Singh_dirt_carbon storage 
Fibres to weather a hotter, drier future (PDF, 84.26 KB) (opens in a new window)
Dr Robert Sharwood, a postdoctoral fellow at the Hawkesbury Institute for the Environment, has received funding to investigate how cotton, one of Australia's most significant agricultural exports, can better cope with hotter and drier growing conditions. The project is supported by the federal Department of Agriculture and the Cotton Research and Development Corporation in collaboration with the CSIRO in Narrabri. It seeks to understand the underlying physiology of cotton to assist in developing more resilient varieties and crop management systems.
Sharwood_fibres_drier 
Justice without prejudice (PDF, 89.31 KB) (opens in a new window)
Professor David Tait and Dr Meredith Rossner of the Justice Research Group, together with Professor Rick Sarre of the University of South Australia, Dr Blake McKimmie of the University of Queensland, Dr Emma Rowden of the University of Technology Sydney and Associate Professor Mary Rose of the University of Texas as well as Industry Partners* are investigating how courtroom design influences the chances of getting a fair trial. This project is funded by the industry partners and the Australian Research Council through its Linkage Projects grant scheme.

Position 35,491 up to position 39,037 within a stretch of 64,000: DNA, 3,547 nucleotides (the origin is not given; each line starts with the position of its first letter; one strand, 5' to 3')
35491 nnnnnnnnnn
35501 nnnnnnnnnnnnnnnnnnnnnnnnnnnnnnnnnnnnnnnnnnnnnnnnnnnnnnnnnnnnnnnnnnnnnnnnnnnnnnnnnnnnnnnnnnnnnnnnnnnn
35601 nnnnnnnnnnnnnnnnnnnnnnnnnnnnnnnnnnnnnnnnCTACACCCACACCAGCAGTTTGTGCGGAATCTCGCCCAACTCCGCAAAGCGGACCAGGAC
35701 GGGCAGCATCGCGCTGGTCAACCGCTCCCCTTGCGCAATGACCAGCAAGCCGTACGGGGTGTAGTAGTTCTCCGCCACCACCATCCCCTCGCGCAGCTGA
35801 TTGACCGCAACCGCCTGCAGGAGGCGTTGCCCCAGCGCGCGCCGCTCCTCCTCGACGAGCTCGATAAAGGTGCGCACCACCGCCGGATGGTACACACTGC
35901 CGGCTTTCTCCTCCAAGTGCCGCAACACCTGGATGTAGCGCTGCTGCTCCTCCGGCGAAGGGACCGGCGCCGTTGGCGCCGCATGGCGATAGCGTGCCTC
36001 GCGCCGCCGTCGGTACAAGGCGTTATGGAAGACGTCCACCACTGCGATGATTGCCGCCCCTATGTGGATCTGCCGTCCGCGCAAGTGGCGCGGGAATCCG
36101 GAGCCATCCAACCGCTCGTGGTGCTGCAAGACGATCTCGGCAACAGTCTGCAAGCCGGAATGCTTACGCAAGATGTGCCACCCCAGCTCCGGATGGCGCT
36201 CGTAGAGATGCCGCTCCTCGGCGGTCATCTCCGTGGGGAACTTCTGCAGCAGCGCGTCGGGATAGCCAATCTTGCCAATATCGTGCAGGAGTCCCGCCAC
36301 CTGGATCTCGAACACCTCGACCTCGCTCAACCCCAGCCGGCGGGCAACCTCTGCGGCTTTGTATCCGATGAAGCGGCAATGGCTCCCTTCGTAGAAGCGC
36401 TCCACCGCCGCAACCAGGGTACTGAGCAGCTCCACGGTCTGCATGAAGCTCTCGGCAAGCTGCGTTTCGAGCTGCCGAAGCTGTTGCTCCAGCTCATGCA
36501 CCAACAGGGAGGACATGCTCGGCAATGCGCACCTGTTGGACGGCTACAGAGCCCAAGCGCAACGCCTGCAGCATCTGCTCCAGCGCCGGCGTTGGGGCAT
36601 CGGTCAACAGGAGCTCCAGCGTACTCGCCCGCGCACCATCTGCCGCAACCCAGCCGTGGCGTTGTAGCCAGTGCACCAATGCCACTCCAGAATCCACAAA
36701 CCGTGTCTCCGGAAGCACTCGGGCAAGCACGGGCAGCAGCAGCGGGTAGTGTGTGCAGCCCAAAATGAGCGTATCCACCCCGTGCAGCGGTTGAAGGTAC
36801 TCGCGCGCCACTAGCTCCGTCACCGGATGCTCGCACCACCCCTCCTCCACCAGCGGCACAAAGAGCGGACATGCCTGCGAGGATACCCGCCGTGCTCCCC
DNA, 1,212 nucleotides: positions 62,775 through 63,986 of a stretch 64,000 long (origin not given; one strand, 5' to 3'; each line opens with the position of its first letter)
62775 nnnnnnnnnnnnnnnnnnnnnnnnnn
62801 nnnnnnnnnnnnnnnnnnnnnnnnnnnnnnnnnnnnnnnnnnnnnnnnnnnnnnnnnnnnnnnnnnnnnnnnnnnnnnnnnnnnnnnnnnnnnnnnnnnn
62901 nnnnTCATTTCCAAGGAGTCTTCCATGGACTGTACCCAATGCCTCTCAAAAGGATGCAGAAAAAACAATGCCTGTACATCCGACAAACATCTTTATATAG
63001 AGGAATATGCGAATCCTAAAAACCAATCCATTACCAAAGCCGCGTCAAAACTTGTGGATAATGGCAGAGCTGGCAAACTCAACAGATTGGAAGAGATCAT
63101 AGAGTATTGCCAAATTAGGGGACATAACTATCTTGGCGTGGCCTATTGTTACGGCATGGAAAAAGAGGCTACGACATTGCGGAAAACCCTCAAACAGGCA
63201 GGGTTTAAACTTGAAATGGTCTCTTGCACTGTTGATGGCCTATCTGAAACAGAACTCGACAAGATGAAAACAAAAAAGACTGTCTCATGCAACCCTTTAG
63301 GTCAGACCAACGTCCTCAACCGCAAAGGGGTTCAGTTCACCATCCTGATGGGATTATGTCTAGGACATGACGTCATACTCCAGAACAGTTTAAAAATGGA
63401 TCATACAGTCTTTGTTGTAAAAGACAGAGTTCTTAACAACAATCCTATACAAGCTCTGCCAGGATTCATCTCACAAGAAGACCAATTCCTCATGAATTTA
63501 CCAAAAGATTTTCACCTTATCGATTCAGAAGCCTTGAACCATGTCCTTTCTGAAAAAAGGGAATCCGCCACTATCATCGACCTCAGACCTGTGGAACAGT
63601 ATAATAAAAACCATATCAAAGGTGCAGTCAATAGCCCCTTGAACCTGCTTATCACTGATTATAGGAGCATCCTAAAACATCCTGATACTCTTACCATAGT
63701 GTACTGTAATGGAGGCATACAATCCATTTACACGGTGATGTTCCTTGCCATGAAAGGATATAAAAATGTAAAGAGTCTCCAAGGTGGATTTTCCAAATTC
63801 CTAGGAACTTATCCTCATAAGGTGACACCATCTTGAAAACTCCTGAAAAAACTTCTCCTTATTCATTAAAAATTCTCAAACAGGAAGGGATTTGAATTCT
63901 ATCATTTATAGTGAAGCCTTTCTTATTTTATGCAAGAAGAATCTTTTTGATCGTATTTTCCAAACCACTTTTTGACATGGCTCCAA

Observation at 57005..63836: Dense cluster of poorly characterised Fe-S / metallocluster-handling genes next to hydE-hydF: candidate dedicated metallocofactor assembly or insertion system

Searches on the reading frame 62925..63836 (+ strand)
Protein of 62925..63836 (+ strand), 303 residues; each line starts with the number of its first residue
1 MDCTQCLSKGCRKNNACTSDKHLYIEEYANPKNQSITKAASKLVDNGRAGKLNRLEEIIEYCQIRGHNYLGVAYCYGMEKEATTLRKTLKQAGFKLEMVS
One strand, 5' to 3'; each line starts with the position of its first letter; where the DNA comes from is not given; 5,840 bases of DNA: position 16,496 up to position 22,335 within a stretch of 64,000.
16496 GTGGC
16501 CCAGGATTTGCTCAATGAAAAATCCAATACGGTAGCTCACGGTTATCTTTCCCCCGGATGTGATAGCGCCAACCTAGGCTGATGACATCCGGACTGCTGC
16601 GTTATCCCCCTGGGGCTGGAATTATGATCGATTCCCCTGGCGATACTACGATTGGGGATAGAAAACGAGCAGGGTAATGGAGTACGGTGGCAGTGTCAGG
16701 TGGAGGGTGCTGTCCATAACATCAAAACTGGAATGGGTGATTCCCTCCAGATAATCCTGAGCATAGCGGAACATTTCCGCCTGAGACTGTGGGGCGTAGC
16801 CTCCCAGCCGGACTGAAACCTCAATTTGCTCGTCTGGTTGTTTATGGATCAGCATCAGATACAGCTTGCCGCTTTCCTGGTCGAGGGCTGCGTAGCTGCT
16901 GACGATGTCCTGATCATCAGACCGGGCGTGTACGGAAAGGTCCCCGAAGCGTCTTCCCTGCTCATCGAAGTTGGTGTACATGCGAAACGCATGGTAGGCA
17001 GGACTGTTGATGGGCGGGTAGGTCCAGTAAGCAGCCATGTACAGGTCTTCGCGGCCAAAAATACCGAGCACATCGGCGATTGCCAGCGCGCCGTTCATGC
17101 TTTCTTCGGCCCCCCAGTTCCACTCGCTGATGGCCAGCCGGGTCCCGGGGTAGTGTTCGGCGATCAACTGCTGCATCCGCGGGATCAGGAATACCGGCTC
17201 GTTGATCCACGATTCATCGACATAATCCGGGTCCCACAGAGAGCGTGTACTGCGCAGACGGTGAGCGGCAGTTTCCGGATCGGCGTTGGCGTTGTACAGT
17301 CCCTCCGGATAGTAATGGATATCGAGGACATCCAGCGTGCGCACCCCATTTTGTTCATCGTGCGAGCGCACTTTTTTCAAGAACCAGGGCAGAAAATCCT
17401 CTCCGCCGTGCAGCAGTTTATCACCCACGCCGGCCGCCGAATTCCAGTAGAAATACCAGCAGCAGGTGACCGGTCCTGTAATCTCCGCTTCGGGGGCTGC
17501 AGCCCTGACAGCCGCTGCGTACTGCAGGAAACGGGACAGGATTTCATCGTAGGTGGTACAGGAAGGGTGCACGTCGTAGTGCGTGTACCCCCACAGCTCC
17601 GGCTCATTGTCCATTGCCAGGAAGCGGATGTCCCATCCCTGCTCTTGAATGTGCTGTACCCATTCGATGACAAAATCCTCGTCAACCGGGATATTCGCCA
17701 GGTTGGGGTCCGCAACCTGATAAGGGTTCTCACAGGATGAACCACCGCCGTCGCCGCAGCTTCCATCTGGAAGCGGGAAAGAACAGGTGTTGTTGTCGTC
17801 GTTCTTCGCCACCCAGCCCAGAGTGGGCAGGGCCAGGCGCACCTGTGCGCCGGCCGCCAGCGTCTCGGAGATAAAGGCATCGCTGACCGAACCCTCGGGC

Tait_justice without Prejudice v1 
Young People and technology (PDF, 242.1 KB) (opens in a new window)
Dr Amanda Third of the Institute for Culture and Society is examining issues regarding young people and their wellbeing through technology use. This project is funded by the Australian Research Council through its Linkage grant scheme in collaboration with seven industry partners
Third_young people
When algebra meets biology (PDF, 90.09 KB) (opens in a new window)
Professor Andrew Francis, from the Centre for Research in Mathematics within the School of Computing, Engineering and Mathematics, is leading an investigation into how algebra might be used to better explain the progress of evolution in bacteria. The project, which is supported by the Australian Research Council Discovery Project, aims to develop new algorithms for the modelling of evolutionary processes. His fellow chief investigator is Associate Professor Volker Gebhardt.
When algebra meets biology 

I say bears, you say beers (PDF, 831.89 KB) (opens in a new window)
Professor Catherine Best and Dr Jason Shaw from The MARCS Institute and the School of Humanities and Languages, Dr Bronwen Evans from University College London, Professor Jennifer Hay from the University of Canterbury NZ, Professor Gerard Docherty from Griffith University and Professor Paul Foulkes from the University of York are exploring how we recognise spoken words and understand their meaning when their pronunciation varies wildly from one part of the world to another. This Australian Research Council Discovery project will highlight the problems posed by unfamiliar accents for those learning English as a second language or who have language impairments, and the difficulties regional accents pose for speech recognition technology.